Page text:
As the new growth starts to emerge, it becomes clear how much of the vine died back during the winter and could therefore be thinned out, but it’s advised to wait until after flowering to groom out dead wood, remove tangled growth, and to reshape and resize. Under no circumstances should you prune these clematis varieties in the fall or early spring or you’ll probably prune off blooming wood, resulting in little or no flowers for the year. Spring bloomers rarely, if ever, set additional buds.

Spring blooming clematis varieties tend to be evergreen or most evergreen forms, so their application in a Utah landscape might be limited, especially compared to most of the other clematis that are comfortable down to Zone 4 conditions, provided they’ve been mulched over for the winter.

13 Favorite Spring-Flowering Clematis Varieties

GROUP 2: LATE SPRING & INTO SUMMER BLOOMERS                                                                    

This type of clematis blooms heavily off of old wood (last year’s growth) and then, after adding a growth flush following this, sets a lighter bloom set on new growth. This second flush often waits until summer cools off, so it might be September before you see these blooms again.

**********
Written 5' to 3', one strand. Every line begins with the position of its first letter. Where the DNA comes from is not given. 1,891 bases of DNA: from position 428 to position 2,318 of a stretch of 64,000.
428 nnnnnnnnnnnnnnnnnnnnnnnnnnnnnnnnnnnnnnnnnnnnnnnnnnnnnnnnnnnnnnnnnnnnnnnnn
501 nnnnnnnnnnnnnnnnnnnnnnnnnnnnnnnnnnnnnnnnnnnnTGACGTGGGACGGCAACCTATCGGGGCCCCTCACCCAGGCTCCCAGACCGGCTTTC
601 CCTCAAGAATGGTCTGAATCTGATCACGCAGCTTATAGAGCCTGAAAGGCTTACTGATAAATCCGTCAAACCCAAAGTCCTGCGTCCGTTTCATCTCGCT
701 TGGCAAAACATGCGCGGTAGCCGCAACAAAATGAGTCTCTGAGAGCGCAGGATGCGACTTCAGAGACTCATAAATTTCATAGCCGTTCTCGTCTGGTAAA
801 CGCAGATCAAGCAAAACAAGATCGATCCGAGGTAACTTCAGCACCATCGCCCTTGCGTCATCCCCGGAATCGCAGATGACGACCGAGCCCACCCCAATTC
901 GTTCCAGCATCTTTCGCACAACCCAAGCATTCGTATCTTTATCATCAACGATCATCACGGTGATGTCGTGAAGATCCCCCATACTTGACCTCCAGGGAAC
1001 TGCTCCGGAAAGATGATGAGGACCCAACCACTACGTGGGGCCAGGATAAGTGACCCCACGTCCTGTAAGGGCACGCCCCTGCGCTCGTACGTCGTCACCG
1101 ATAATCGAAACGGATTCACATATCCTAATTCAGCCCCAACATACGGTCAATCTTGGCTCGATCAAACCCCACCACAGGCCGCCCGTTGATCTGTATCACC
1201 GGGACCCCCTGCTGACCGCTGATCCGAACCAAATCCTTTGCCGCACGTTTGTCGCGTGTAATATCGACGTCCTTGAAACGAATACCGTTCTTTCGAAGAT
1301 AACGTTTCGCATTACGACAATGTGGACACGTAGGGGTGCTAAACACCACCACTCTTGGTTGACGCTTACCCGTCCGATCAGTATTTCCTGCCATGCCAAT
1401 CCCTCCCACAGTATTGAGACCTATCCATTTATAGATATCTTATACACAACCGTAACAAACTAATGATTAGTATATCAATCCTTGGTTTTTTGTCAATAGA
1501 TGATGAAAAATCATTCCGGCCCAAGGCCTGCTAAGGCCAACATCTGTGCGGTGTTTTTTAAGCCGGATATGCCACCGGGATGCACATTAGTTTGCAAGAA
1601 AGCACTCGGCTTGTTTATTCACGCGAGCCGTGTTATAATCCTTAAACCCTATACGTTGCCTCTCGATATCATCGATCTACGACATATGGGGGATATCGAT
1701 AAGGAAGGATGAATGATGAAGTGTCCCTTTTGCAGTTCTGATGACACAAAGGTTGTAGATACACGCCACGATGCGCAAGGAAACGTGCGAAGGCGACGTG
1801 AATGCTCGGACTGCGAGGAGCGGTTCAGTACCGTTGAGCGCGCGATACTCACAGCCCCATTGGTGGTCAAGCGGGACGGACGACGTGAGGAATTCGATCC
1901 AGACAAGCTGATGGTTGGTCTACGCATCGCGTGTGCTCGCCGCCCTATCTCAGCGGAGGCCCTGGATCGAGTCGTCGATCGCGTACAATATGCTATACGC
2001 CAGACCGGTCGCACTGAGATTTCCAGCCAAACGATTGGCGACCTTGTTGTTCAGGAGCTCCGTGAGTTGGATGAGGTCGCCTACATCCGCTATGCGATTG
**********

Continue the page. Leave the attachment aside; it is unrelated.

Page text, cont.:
This combination of old growth and new growth flowering means these vines require moderate, selective pruning a couple of times during the growing season. The first prune ought to happen early in the spring, just as new buds emerge and the stems tell you how far back they’ve died during the winter. Removing dead or damaged stems is the first priority, followed by identifying up to a third of the remaining stems that are then pruned down to obviously active buds about a foot from the ground. The rest of the vine is then left to start the first bloom cycle, this time off of old wood only.

A second prune immediately after this first wave of flowers is advised if you want to maximize the potential for a decent second bloom cycle set off of new wood. After the initial bloom is complete, deadhead thoroughly to help the vine invest in new growth instead of seed production, or simply cut the stems back to a healthy set of buds but with the resulting flush in mind. Just remember that this second prune is the last time you get to shape the vine or reduce its overall size; you want to avoid pruning again in the fall if you want to preserve the best flowering for the following year.